You will also need to use Sony’s own lenses to get AF tracking to work at the very highest frame rates, of 30fps or more. Having said that, I shot both birds in flight and rally cars using the excellent Sigma 100-400mm F6-6.3 DG DN OS telezoom and found the camera still tracked focus effectively in the L and M drive modes (5fps and 15fps, respectively).
I do have a couple of operational gripes, though. Where Canon and Nikon allow you to toggle AF tracking on or off at the touch of a button, Sony forces you to select between a replicate set of AF-area modes instead. This is illogical and slower to use.
Also unlike those big-name competitors, the subject detection has no Auto option, where it can select between the various subject types automatically. I suspect that much of the time, that won’t be a concern for the camera’s target audience. But there are certainly sports where it would be helpful to have the camera recognise people at the same time as cars, motorcycles, or animals.
My overwhelming impression from working with the A9 III, though, is that it’s a camera that will autofocus on pretty much whatever you point it at, no matter where it is in the frame, or how fast it’s moving. You just have to work out how best to configure it for each type of subject you shoot.
Just as we’d expect from a pro sports camera, in practical use the Sony Alpha A9 III is incredibly quick and responsive. It fires up the moment you flick the power switch, and then reacts instantly to all the controls. Its shutter button requires only the lightest of touches before focusing and firing off a burst of frames, but that’s no bad thing here.
With no mechanical shutter, the A9 III is inherently silent in operation. That’s great for many situations when you need to be discreet, but there are times when you could do with audible feedback that you’re actually shooting, especially in single-shot mode. Here the camera can play fake shutter sounds, and Sony has assigned this onto an external button (C3) so you can easily change it from loud, through quiet, to muted. I must admit I couldn’t understand this decision when I first got the camera, but it really does make sense.
Battery life is highly dependent upon how you shoot. The CIPA-standard figures don’t look much for a camera that can shoot at 120fps, at 400 shots per charge using the EVF, and 530 with the LCD. But these only apply when you’re shooting single frames at a time, not with bursts. In reality, I was able to shoot the best part of 2000 frames on a single battery with plenty to spare. With the vertical grip and pair of full batteries, that increased to well over 4000 frames.
Continuous shooting and buffer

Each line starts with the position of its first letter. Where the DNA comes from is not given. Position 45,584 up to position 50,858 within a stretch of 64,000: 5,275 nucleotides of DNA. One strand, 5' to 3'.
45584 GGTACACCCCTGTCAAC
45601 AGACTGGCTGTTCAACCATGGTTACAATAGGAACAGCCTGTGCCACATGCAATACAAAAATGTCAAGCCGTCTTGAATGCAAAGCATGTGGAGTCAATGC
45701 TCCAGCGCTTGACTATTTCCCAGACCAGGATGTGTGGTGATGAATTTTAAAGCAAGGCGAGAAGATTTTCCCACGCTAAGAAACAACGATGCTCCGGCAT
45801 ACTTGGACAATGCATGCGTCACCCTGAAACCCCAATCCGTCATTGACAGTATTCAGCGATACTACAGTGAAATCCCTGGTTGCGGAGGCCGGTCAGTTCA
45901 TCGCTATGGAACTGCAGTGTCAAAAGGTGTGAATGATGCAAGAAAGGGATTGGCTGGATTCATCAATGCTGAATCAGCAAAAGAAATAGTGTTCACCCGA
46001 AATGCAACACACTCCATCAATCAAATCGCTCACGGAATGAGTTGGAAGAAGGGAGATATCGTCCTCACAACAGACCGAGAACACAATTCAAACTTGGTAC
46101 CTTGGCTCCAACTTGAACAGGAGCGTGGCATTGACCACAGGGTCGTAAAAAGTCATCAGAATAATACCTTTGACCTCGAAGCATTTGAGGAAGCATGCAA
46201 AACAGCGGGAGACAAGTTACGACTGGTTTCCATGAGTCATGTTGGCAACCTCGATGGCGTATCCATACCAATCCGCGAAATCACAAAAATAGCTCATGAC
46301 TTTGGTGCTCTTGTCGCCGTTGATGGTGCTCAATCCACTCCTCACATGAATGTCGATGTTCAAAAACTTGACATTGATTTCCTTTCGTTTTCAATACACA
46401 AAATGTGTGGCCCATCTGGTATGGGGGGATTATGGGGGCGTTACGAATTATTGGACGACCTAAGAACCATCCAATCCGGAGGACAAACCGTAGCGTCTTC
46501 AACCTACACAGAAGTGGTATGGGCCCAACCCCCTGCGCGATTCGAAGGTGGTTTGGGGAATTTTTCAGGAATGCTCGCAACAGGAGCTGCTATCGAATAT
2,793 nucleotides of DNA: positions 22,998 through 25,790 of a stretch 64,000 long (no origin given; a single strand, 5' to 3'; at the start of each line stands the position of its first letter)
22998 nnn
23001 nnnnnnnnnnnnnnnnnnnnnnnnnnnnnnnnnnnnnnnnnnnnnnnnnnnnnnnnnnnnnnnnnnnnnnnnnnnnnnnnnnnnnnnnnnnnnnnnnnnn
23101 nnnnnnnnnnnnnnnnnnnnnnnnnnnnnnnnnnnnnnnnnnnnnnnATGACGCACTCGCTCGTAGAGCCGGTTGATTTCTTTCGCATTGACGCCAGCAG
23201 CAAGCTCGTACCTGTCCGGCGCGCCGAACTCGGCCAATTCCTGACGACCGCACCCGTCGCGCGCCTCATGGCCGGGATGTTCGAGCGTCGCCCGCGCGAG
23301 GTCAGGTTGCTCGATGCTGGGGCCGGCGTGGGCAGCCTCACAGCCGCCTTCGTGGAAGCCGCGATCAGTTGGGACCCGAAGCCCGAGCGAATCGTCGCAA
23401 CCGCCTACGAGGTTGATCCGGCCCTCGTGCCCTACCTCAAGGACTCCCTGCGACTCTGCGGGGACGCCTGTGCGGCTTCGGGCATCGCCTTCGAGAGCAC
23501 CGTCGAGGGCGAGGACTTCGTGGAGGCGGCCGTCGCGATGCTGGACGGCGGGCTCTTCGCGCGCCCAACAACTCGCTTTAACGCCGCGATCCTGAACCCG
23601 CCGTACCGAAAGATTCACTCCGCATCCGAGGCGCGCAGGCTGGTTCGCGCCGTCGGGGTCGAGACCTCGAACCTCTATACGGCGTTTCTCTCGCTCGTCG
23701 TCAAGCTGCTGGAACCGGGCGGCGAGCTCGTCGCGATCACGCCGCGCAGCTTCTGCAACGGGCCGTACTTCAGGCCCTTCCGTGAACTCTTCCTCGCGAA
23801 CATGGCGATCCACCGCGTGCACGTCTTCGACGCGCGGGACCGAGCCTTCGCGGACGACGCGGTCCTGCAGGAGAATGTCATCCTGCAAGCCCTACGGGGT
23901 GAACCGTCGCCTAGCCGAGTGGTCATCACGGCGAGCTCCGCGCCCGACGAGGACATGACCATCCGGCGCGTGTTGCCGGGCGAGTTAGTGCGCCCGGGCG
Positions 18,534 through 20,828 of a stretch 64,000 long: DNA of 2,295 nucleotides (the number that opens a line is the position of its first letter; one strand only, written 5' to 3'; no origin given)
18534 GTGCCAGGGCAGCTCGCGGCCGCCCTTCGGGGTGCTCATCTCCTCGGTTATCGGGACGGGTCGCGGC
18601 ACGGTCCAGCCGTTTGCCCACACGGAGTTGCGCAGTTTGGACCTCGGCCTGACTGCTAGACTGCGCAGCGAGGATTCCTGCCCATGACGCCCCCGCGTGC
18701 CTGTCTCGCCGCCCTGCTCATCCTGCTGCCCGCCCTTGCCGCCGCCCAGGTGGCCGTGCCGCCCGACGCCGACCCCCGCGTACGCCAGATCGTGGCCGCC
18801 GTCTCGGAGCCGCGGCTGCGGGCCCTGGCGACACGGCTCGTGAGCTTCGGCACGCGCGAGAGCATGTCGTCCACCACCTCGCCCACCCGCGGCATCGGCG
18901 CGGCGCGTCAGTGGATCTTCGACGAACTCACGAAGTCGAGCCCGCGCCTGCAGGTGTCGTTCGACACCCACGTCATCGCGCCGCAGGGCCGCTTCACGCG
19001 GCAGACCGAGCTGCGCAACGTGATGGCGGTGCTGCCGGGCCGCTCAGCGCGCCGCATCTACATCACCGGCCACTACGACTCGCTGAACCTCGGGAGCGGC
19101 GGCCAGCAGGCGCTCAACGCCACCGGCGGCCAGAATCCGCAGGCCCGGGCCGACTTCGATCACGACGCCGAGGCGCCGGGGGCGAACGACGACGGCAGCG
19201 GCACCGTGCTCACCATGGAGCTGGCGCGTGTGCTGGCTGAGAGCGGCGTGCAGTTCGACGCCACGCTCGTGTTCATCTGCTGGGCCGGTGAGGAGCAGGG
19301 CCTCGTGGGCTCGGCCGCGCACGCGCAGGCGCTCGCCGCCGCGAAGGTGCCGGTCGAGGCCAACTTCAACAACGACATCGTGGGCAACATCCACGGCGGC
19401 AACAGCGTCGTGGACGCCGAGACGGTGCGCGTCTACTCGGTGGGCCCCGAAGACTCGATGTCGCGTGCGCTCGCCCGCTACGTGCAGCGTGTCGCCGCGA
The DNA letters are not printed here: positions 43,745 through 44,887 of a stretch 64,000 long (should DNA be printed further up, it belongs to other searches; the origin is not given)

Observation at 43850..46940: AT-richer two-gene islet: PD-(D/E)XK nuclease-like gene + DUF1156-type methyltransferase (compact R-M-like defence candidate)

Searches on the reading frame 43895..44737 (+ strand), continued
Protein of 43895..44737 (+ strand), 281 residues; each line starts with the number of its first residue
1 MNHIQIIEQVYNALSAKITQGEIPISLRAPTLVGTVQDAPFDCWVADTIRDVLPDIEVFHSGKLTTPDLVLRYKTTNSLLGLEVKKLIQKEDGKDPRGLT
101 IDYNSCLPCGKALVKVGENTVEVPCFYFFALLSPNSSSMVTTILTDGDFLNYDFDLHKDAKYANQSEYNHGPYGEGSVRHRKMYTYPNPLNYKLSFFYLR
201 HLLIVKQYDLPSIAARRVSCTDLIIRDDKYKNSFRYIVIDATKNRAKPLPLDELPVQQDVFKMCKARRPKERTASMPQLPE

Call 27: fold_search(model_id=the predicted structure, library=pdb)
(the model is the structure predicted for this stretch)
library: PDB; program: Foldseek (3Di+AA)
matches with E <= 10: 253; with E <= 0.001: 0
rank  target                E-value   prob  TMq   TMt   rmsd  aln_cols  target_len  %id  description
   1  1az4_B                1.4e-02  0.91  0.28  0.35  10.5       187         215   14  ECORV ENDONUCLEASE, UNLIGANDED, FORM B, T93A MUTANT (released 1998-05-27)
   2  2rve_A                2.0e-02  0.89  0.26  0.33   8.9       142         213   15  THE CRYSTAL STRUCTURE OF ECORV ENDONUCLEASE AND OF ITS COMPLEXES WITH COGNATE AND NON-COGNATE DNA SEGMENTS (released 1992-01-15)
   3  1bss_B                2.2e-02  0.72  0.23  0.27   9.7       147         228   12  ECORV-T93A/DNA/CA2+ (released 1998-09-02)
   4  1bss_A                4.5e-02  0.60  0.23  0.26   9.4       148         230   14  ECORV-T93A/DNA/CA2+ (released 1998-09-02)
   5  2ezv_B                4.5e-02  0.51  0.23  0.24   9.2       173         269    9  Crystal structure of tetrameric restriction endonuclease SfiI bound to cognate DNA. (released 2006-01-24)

As for the continuous shooting performance, suffice to say that this is a camera that’ll shoot faster than you’ll normally ever need, for longer than you’ll normally ever need. In my tests, it maintained its headline 120fps speed for at least 190 frames when shooting compressed raw, before throttling back to a mere 30fps or so. Drop back to a far-from-pedestrian 15fps, and it’ll keep on shooting for about 400 frames.
You don’t necessarily need to use a CFexpress card to benefit from its sheer speed, either. Instead, the main advantage of the faster media lies in how rapidly the camera can clear buffered frames to the card. For a 200-frame burst, this takes about 10 seconds with CFexpress, but 30 seconds with even the fastest UHS-II SD cards. Pro users will surely invest in CFexpress, but it’s good to know you can fall back on SD cards too.
Auto white balance and colour
I found Sony’s metering and auto white balance systems to be very reliable on the A9 III – perhaps more so than on the firm’s other recent cameras. It generally does a good job of avoiding losing highlight detail, without underexposing and blocking up shadows. One thing I did notice, though, is that when playing back your images on the LCD, it often looks as though highlights are clipping in a rather ugly fashion, yet the files look much better on a computer. This can tempt you to apply unnecessary exposure compensation.
Shooting in daylight, you’ll get natural-looking colours, that err more towards realism than making punchy-looking JPEGs. But that’s probably not a bad thing on a camera that’s tilted mainly towards photojournalism. You can always boost the warmth, vibrance and contrast later if you wish.
Under artificial lighting, though, things are more complicated. You won’t see colour banding on any individual image, but you can certainly get colour variations between frames due to the flickering effect of the lighting. This can result in some frames with rather unattractive colour if you’re using a preset or manual white balance.
Raw image quality